If you have trouble clients that are impeding on the quality of service you provide to the clients that you wish you had more of, then you need to fire those bad clients immediately.

What if You Don’t Have Dream Clients Yet

You’re never going to get to the place where you have outstanding clients that respect the hell out of your business if you can’t respect yourself. You’ll know… After you’ve put in the time, you’ve been in trenches, you’ve done the hard stuff and now you’re demanding a little respect. Stick to your guns. The clients you want to have will admire you for it.

It’s better to have one outstanding client than ten bad clients.

Out With the Old and In With the New

Listen, I get it. We have all been there. You have to do a lot of stuff you don’t want to do when you’re on the long road to becoming a full time photographer and filmmaker. You work jobs you don’t love, you work for less than you’re worth. It’s a reality unfortunately. However, don’t take that baggage with you.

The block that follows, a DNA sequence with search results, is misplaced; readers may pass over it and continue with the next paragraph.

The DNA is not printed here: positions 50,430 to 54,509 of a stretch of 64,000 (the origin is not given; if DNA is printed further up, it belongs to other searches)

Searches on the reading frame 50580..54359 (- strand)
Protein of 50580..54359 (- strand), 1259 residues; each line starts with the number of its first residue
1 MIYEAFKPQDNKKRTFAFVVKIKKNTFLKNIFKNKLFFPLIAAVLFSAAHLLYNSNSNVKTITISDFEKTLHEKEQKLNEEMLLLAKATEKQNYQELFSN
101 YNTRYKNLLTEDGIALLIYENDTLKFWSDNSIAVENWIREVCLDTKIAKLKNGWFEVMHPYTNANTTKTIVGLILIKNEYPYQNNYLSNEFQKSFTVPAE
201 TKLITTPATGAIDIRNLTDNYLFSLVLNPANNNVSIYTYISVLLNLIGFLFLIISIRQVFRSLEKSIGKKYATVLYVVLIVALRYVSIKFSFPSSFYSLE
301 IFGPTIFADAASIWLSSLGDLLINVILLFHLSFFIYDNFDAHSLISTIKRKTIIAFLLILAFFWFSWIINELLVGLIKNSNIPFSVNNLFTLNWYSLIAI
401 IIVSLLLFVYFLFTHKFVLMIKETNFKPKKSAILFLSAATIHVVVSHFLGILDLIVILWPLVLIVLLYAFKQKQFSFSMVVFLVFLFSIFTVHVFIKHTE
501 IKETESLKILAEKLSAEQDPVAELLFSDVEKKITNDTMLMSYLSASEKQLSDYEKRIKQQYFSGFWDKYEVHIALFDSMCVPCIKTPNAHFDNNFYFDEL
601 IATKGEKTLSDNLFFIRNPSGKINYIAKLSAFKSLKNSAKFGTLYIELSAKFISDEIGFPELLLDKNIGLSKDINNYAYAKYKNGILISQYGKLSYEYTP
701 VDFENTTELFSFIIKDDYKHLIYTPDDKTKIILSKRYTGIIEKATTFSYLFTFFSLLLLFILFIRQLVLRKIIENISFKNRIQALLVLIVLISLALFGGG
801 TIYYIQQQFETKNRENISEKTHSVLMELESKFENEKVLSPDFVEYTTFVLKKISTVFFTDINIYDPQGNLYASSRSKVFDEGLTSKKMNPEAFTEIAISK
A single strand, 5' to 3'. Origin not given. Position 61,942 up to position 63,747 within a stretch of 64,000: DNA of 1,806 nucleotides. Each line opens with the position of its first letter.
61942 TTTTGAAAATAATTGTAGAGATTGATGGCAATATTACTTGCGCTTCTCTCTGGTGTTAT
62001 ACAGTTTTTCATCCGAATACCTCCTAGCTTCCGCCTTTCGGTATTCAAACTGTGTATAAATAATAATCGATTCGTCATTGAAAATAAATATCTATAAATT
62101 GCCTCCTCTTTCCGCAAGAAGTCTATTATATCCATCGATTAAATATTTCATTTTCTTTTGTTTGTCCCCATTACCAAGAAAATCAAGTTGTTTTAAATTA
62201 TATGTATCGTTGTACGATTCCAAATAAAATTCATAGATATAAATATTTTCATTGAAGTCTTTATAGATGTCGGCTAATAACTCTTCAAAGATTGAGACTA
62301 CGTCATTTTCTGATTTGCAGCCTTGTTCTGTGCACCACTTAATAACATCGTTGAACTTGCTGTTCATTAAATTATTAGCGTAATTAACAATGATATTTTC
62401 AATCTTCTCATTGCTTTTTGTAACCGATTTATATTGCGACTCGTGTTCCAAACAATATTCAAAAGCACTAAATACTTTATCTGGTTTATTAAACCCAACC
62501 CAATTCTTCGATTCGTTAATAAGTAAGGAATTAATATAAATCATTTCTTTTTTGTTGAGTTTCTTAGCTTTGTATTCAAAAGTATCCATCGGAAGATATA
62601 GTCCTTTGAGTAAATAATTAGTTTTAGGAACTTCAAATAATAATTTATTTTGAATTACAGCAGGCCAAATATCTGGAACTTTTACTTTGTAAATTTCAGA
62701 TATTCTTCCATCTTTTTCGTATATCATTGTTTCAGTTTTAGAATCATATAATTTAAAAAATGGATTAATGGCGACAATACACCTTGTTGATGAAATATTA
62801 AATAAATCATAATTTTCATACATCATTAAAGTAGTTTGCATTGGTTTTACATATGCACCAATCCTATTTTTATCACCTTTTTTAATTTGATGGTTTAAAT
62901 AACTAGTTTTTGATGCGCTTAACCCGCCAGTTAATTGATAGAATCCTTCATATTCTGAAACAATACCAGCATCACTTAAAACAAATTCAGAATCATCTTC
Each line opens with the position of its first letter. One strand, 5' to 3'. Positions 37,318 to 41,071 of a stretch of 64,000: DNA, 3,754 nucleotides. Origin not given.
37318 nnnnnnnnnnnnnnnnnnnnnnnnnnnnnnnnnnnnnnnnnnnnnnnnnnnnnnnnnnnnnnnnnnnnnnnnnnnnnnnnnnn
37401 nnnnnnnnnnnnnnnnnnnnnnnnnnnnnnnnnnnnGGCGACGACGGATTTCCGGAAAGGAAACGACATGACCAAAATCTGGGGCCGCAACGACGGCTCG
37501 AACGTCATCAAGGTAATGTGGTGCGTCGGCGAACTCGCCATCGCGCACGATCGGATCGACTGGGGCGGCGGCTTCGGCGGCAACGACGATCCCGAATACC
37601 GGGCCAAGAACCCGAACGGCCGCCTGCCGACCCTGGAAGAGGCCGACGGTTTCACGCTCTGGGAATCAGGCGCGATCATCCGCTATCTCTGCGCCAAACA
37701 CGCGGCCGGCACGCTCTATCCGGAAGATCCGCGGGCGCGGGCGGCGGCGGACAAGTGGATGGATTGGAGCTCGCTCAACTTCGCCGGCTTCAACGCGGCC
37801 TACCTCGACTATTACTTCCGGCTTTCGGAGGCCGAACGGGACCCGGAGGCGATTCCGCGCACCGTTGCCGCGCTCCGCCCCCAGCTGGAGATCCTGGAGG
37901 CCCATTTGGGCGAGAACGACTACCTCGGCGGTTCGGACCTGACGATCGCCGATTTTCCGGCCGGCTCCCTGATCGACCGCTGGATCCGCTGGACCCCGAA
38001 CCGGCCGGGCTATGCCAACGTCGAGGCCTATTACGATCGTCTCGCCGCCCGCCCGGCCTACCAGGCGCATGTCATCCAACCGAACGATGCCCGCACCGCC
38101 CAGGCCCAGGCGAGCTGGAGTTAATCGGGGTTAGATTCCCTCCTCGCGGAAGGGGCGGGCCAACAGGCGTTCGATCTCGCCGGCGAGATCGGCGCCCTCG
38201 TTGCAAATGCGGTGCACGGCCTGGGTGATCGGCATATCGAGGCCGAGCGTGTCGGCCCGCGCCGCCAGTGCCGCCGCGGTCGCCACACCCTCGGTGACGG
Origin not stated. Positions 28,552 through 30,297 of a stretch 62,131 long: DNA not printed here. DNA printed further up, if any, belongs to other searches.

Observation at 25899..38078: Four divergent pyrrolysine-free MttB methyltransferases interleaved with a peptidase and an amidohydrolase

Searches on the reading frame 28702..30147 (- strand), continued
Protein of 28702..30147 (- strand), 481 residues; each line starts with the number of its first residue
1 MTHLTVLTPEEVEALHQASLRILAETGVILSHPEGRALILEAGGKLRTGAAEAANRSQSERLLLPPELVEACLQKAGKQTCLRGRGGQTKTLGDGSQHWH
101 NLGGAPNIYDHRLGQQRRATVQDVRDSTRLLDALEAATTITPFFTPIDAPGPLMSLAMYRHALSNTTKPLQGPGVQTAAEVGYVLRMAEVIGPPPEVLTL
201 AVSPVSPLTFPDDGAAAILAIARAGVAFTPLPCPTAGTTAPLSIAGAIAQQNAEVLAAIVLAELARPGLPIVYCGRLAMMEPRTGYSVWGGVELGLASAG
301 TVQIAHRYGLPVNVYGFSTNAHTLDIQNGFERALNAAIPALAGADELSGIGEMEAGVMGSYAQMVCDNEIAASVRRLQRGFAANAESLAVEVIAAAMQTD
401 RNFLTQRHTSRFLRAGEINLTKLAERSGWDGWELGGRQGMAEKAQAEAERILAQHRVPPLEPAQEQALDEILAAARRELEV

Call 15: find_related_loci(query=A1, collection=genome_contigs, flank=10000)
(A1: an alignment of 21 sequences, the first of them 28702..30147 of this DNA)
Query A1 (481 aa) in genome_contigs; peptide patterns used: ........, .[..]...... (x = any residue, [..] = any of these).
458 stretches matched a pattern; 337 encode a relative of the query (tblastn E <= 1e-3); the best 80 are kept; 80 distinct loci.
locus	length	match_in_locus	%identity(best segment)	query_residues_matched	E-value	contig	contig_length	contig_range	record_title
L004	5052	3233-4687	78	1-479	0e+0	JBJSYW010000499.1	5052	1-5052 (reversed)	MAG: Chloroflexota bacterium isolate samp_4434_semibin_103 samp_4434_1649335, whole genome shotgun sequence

This is what I mean.

If you were once the $500 guy. To some clients, they might always see you as the $500 guy. You’re going to evolve, you’re going to get better at your craft. You’ll continue to pick up new skills and become more sought after. When this happens it can be awkward telling old clients that your prices are going up. There’s a right way to do it. Still though, it can be awkward and doesn’t always go over well.

Thinking of your dream clients though, how do you think they would feel if they knew you were shooting a full day commercial project for $500 if you’re charging them $3000 for the exact same thing. Is that fair to the client shelling out $3000? Of course not. It’s also not fair to you.

It’s also not fair to you.